python algorithm walkthrough _One Rule algorithm of

  • 2020-06-01 10:06:33
  • OfStack

In this way, there are only two values of 0 and 1 for a certain feature, and there are three categories in the data set. When you take 0, let's say category A has 20 of these individuals, category B has 60 of these individuals, and category C has 20 of these individuals. Therefore, when this feature is 0, it is most likely to be category B. However, there are still 40 individuals that are not in the category B, so the error rate of assigning this feature 0 to category B is 40%. Then, after all the features are counted, the error rate of all the features is calculated, and the feature with the lowest error rate is selected as the classification criterion of the only one -- this is OneR.

Now implement the algorithm in code.

# OneR Algorithm implementation 
import numpy as np
from sklearn.datasets import load_iris
#  loading iris The data set 
dataset = load_iris()
#  loading iris Data set data Array (data set characteristics) 
X =
#  loading iris Data set target Array (category of data set) 
y_true =
#  Calculate each 1 The average of the characteristics 
attribute_means = X.mean(axis=0)
#  Compared with the average value, greater than or equal to 1 ", less than is ". 0 " . Transform the continuous eigenvalues into discrete categorical types. 
x = np.array(X >= attribute_means, dtype="int")

from sklearn.model_selection import train_test_split
x_train, x_test, y_train, y_test = train_test_split(x, y_true, random_state=14)
from operator import itemgetter
from collections import defaultdict
#  find 1 The category to which the different values of. 
def train_feature_class(x, y_true, feature_index, feature_values):
  num_class = defaultdict(int)
  for sample, y in zip(x, y_true):
    if sample[feature_index] == feature_values:
      num_class[y] += 1
  #  Sort to find the most categories. Rank them from large to small 
  sorted_num_class = sorted(num_class.items(), key=itemgetter(1), reverse=True)
  most_frequent_class = sorted_num_class[0][0]
  error = sum(value_num for class_num , value_num in sorted_num_class if class_num != most_frequent_class)
  return most_frequent_class, error
# print train_feature_class(x_train, y_train, 0, 1)
#  Then define 1 To find out the best feature with the lowest error rate and the category of each eigenvalue under this feature. 
def train_feature(x, y_true, feature_index):
  n_sample, n_feature = x.shape
  assert 0 <= feature_index < n_feature
  value = set(x[:, feature_index])
  predictors = {}
  errors = []
  for current_value in value:
    most_frequent_class, error = train_feature_class(x, y_true, feature_index, current_value)
    predictors[current_value] = most_frequent_class
  total_error = sum(errors)
  return predictors, total_error
#  Find the category of each eigenvalue under all features, and the format is as follows: {0 : ({0: 0, 1: 2}, 41)} First of all to 1 Dictionary, the key of the dictionary is a feature, the value of the dictionary by 1 The set is made up of, and the set is made up of 1 A dictionary and 1 The dictionary keys are the eigenvalues, the dictionary values are the categories, and finally 1 The individual values are the error rate. 
all_predictors = {feature: train_feature(x_train, y_train, feature) for feature in xrange(x_train.shape[1])}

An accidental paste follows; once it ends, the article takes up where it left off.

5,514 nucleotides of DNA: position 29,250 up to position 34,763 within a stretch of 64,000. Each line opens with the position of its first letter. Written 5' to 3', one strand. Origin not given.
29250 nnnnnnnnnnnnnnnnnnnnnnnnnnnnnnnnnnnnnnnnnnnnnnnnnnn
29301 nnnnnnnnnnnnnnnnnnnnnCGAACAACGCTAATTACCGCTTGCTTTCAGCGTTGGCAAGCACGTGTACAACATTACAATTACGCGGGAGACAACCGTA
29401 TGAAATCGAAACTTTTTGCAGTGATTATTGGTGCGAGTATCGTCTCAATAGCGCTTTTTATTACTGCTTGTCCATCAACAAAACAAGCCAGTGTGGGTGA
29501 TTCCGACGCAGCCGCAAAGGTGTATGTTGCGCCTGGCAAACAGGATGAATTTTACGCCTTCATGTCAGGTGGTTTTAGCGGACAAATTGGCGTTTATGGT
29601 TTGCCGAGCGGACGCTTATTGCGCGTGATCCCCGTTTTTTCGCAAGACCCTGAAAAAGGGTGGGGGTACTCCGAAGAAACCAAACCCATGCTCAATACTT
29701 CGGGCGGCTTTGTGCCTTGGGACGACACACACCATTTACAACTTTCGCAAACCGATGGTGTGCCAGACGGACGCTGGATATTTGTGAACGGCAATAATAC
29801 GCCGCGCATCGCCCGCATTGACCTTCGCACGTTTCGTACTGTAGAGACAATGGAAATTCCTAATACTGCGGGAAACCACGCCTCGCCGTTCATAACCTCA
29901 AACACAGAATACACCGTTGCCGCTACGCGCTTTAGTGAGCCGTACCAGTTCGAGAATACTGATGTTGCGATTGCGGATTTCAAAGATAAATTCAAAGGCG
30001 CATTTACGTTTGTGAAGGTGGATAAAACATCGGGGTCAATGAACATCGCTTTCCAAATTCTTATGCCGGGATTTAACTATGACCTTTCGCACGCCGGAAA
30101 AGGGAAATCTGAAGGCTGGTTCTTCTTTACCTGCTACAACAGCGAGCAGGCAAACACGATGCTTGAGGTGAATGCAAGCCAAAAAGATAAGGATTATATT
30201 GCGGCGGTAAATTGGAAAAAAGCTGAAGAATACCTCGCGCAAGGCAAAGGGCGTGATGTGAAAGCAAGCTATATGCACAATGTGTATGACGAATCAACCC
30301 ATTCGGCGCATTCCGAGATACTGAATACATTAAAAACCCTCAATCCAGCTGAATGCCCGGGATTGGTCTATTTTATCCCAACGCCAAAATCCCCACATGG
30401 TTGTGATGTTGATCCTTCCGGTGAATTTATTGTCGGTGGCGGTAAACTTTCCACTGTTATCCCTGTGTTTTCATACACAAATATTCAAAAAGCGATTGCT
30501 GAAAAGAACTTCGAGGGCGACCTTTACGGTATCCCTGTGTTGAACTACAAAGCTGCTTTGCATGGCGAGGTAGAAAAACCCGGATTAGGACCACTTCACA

# print all_predictors
#  The error rate under each feature was screened out 
errors = {feature: error for feature, (mapping, error) in all_predictors.items()}
#  Order the error rate to get the optimal characteristic and the lowest error rate, which is the model and rule. This is the one Rule ( OneR ) algorithm. 
best_feature, best_error = sorted(errors.items(), key=itemgetter(1), reverse=False)[0]
# print "The best model is based on feature {0} and has error {1:.2f}".format(best_feature, best_error)
# print all_predictors[best_feature][0]
#  Build a model 
model = {"feature": best_feature, "predictor": all_predictors[best_feature][0]}
# print model
#  Start testing - categorize the category of the eigenvalue under the optimal feature. 
def predict(x_test, model):
  feature = model["feature"]
  predictor = model["predictor"]
  y_predictor = np.array([predictor[int(sample[feature])] for sample in x_test])
  return y_predictor

y_predictor = predict(x_test, model)
# print y_predictor
#  Under this optimal feature, the classification of each characteristic value is compared with the test data set to obtain the accuracy. 
accuracy = np.mean(y_predictor == y_test) * 100
print "The test accuracy is {0:.2f}%".format(accuracy)

from sklearn.metrics import classification_report

# print(classification_report(y_test, y_predictor))

Conclusion: OneR algorithm, I initially thought that it could judge the classification of all features after finding one feature with the lowest error rate. In fact, now I understand that it can only judge the classification of each characteristic value under this feature. Therefore, it obviously has some limitations. It's just that it's faster and simpler. However, it is still the case to decide whether to use it or not.

class precision recall f1-score support

0 0.94 1.00 0.97 17
1 0.00 0.00 0.00 13
2 0.40 1.00 0.57 8

avg / total 0.51 0.66 0.55 38


# is in the code above.
for sample in x_test:
print sample[0]
# gets the first column of x_test. The code below is the first line of x_test.
print x_test[0]
Notice the difference

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